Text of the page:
Compared to other Asian counterparts, Taiwan’s economy recovered quickly from the Covid-19 pandemic in 2020. This fast recovery was led by rising global demand for its high-tech products. The country has positioned itself as the world’s fourth-largest producer of electronics and the largest supplier of semiconductors.

Taiwan’s economy has achieved resilience, thanks to its relative success in containing the Covid-19 pandemic. Taiwan has also benefited from strengthening in local consumption as well as domestic investment opportunities. Backed by its export-oriented and tech-reliant growth, experts suggest its economic outlook to stay resilient.

“Taiwan’s effective response to Covid-19, robust net external asset position, and competitive private sector enabled economic growth to accelerate in 2020 despite the global pandemic,” S&P Global said.

Taiwan’s economic performance was relatively slow in 2019 due to lower international trade demand. This was led by the global economic slowdown and lack of competitiveness in Taiwan’s service sector.

Taiwan Economy Overview

Taiwan belongs to a group called the Four Asian Tigers, along with South Korea, Singapore, and Hong Kong. These regions experienced rapid industrialisation and high economic growth rates between the 1960s and the 1990s. Later, they have developed into high-income economies.

Taiwan currently ranks 20th globally in terms of nominal GDP and 34th in GDP per capita. Taiwan’s economy is also the seventh-largest in Asia. In 2020, Taiwan was the only Asian Tiger that reported positive GDP growth at 3.1%, ranking first in the Asia Pacific region. The country is ahead of Vietnam with 2.9% growth and China with 2.3% growth. Meanwhile, South Korea, Singapore and Hong Kong contracted by 1.0%, 5.4%, and 6.1%, respectively.

The International Monetary Fund has forecasted Taiwan’s GDP growth at 4.7% in 2021, before stabilising at 3.0% in 2022. The government aims to boost growth by spending in sectors such as healthcare, energy, water distribution and rail network.

The country has a total population of approximately 23.8 million. Taiwan was able to keep its unemployment rate at virtually the same level despite the pandemic. Unemployment slightly increased from 3.7% in 2018 and 2019 to 3.9% in 2020. The rate is projected to remain at 3.8% In 2021 and 2022.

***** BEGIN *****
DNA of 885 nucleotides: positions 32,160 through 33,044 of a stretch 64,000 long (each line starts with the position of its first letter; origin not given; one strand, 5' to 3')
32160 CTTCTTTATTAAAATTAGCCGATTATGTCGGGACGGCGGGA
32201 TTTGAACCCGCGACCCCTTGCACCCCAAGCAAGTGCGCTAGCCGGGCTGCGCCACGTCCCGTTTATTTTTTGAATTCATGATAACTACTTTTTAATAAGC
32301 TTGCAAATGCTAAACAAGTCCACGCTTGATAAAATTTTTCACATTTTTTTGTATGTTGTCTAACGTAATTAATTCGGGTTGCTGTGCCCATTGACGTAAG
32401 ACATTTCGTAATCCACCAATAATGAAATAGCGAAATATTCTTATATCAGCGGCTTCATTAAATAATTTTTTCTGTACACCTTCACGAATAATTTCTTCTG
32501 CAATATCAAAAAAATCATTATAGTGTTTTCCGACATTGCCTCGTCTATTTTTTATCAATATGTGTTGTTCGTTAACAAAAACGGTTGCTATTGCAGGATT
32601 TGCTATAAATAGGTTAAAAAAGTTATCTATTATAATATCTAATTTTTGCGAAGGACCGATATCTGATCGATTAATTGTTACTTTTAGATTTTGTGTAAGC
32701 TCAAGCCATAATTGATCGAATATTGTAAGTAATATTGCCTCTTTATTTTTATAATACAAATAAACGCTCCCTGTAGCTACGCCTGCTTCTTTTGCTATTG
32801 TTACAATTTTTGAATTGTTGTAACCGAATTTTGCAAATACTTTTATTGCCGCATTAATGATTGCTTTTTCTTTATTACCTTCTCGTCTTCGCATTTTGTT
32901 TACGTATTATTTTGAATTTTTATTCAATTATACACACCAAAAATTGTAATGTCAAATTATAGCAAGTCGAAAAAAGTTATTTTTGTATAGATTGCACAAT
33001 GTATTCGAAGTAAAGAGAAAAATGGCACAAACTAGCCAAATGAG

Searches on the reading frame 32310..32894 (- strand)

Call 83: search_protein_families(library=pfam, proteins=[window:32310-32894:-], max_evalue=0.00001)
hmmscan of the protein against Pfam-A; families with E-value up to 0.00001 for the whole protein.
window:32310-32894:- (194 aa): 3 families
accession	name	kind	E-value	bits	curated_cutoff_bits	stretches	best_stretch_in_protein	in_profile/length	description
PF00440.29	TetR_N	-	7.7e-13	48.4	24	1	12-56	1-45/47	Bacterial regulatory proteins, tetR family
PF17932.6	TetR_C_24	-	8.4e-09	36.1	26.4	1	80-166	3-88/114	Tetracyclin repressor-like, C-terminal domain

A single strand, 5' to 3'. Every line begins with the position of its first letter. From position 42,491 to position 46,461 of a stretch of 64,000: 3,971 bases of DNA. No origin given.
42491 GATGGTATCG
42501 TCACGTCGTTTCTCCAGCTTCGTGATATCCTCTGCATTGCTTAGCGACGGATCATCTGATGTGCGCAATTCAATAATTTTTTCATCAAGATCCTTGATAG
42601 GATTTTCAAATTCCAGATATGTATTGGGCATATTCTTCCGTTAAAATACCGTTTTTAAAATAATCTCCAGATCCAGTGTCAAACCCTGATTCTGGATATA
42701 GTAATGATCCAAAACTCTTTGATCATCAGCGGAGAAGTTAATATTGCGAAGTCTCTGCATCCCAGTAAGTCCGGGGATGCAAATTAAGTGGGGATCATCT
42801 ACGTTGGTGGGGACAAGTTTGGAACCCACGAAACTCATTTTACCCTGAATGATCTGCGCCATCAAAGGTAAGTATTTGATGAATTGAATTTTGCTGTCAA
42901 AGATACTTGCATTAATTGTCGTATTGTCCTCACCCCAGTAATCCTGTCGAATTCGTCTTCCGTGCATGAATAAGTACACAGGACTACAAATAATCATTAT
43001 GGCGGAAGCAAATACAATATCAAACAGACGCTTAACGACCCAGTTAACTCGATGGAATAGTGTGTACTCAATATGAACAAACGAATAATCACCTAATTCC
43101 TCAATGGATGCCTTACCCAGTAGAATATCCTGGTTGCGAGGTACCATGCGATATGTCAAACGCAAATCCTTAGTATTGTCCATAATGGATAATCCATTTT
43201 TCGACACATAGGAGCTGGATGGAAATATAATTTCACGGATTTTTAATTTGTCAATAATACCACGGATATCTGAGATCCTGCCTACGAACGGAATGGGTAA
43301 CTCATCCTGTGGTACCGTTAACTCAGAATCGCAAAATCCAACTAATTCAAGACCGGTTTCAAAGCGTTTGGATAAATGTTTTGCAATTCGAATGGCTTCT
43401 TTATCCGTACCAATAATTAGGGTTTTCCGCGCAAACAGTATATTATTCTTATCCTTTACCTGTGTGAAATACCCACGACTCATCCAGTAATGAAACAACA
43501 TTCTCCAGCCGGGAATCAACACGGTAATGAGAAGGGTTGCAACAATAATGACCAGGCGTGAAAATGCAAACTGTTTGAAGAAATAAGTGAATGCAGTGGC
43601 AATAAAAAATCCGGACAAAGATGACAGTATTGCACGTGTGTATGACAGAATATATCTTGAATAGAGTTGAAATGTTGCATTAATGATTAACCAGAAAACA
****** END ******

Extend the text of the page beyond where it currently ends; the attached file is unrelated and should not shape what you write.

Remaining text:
Currency and Central Bank

Taiwan’s official currency is the New Taiwan dollar or TWD, which is divided into ten dimes and 100 cents. Although, cents are almost never used in transactions. The TWD has been in circulation since 1949 after replacing the Old Taiwan dollar.

The Central Bank of the Republic of China (Taiwan) serves as the country’s central bank. The central lender has decided to keep rates unchanged during its monetary policy meeting in March. The discount rate is currently set at a record low of 1.125%.

The central bank made this decision based on the strength of Taiwan’s economy amid strong foreign demand and positive domestic demand. This also means that no further stimulus is needed. The bank further decided not to lower monetary stimulus because of uncertainty in the global economic outlook.

The country’s consumer price index (CPI) is forecast to increase to 0.9% in 2021 and 1.2% in 2022. In 2020, the CPI is expected to fall to -0.2%.

Industry and Trade

While the country is known for its semiconductor and electronics industries, Taiwan’s economy is still dominated by the services industry. The services sector accounted for 62.7% of Taiwan’s GDP in 2020, employing 59.7% of the labour force.